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Who Can Afford to Buy a House in 2002?

H121-07-1
Howard A. Savage
Component ID: #ti1300157835

Highlights

  • In 2002, about 56 percent (+/–0.7) of American families (current owners as well as renters) could afford to purchase a modestly priced home or condominium in the state where they lived. That is, they could afford to purchase a modestly priced home with cash or could qualify for a 30- year conventional mortgage with a 5 percent down payment. Ninety-six percent of this group currently own their homes. A modestly priced home is one that is less expensive than 75 percent of all owner-occupied homes in the area of residence (Table 1).
  • The percentage of families able to buy a modestly priced home was lower in 2002 than in 1984 or 1988, when about 60 percent (+/–1.0 in 1984, +/–0.5 in 1988) could afford such a purchase, and in 1991 and 1993, when about 58 percent (+/–0.8 in 1991, +/–0.6 in 1993) of families could afford to purchase a modestly priced home. It was about the same as in 1995, the last time affordability measures were developed (Table 1).
  • About 8 percent (+/–0.5) of total renters could afford to buy a modestly priced home in 2002—less than the 10 percent (+/–0.6) of renters who could afford such a purchase in 1995 (Table 1).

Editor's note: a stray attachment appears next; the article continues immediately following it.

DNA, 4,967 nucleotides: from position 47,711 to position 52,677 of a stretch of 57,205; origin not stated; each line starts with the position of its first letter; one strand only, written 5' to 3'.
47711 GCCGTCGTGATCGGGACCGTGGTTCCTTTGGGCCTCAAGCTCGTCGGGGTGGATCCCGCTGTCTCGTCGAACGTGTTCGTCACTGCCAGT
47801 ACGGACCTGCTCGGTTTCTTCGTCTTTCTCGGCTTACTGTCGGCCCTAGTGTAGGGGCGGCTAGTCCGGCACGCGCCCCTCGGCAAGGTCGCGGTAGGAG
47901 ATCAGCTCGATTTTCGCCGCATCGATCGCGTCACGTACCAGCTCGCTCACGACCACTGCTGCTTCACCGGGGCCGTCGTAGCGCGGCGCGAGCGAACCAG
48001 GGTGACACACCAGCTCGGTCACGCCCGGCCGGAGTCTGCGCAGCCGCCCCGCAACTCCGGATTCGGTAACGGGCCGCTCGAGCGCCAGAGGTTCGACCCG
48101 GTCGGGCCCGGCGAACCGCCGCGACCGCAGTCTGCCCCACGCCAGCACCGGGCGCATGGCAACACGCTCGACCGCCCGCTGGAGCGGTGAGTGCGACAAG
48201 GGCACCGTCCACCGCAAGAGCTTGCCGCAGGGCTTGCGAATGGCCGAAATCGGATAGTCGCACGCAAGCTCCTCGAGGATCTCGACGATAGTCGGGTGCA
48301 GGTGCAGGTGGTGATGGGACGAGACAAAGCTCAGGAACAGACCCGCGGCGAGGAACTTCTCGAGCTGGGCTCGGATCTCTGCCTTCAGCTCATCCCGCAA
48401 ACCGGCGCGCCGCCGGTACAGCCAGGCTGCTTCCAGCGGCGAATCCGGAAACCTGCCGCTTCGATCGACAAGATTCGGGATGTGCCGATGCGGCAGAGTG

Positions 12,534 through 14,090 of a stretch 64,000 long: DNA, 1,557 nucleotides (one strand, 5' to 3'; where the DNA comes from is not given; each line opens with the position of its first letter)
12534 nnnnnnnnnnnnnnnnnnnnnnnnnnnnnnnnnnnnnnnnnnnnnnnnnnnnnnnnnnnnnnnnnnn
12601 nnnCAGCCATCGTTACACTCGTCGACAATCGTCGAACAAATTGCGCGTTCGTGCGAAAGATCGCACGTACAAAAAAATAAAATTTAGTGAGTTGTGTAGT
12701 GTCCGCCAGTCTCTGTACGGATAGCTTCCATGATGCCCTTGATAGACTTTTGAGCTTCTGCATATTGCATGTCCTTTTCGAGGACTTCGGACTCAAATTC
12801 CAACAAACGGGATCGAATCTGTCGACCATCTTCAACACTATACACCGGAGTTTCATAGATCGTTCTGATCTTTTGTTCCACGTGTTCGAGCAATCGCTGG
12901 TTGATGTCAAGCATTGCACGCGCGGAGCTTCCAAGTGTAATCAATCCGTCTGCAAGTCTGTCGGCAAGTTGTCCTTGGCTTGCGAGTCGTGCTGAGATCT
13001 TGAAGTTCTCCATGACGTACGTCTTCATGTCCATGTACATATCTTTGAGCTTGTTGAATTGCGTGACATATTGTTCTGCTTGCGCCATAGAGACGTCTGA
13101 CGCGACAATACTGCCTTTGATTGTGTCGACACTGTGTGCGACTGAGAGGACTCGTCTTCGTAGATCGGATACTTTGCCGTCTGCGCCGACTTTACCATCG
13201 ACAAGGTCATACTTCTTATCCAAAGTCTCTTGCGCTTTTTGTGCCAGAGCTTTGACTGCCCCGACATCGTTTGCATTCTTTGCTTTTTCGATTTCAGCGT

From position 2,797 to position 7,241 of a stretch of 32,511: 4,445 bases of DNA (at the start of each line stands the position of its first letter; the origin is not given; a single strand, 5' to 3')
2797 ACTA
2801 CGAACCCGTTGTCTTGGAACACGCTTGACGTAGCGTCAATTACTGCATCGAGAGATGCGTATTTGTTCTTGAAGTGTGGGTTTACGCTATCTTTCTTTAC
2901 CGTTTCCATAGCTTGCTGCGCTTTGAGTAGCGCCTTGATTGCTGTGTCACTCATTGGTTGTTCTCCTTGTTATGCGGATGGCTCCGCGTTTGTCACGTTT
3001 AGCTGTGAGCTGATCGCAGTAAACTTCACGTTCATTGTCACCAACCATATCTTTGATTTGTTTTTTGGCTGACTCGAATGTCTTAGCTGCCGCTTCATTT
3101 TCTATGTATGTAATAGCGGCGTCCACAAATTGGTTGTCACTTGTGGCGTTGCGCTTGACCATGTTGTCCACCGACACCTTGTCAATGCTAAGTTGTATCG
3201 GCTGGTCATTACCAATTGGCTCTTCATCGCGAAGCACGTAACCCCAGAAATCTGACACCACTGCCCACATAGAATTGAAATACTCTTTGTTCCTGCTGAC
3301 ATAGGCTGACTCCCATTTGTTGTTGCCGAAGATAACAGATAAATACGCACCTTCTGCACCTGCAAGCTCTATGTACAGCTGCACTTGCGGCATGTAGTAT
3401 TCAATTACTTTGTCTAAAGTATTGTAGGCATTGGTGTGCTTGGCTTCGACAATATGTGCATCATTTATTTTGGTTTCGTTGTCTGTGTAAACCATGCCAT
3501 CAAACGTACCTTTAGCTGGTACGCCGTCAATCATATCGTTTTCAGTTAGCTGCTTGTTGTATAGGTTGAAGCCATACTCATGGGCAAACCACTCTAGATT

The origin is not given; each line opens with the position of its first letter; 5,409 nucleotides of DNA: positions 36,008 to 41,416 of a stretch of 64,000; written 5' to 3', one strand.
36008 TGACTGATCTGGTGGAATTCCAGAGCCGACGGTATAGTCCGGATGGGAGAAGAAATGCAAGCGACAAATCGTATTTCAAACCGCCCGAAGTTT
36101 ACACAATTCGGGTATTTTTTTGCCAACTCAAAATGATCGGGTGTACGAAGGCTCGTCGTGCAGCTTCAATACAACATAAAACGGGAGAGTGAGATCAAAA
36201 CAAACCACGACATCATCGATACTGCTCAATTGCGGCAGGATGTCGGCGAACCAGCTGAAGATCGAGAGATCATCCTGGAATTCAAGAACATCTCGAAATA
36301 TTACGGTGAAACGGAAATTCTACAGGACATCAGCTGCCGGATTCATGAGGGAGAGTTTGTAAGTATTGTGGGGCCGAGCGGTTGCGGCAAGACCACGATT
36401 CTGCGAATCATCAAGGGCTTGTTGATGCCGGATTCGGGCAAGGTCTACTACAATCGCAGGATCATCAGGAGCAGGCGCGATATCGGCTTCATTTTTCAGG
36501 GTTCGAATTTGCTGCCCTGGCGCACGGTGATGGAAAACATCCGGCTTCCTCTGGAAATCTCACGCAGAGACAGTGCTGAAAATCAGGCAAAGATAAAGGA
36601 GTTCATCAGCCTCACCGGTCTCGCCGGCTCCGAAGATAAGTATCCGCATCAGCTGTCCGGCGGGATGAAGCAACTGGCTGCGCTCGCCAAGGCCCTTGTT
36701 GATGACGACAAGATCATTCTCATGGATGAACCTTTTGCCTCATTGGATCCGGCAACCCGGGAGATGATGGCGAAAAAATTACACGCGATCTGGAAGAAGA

• About 13 percent (+/–2.0) of non-Hispanic White families who were renting in 2002 could afford a modestly priced home, compared with 2 percent (+/–2.2) of Black families who were renting (Figure 2).
  • Renter families in 2002 were usually disqualified from purchasing a modestly priced home for more than one reason (lack of down payment, excessive debt, or insufficient income). About 67 percent (+/–1.3) of renter families did not qualify because of insufficient cash (including excessive debt) and insufficient income for a mortgage (Table 4). Current Housing Reports By Howard A. Savage • Sufficiently large down payment subsidies would do more to improve affordability of a modestly priced home than lower down payments (which would also increase monthly mortgage payments) or reduce interest rates. Subsidies would, however, require funding from a private source, such as employers, home sellers, nonprofit groups, or a governmental agency (Table 5).


Component ID: #ti383806694

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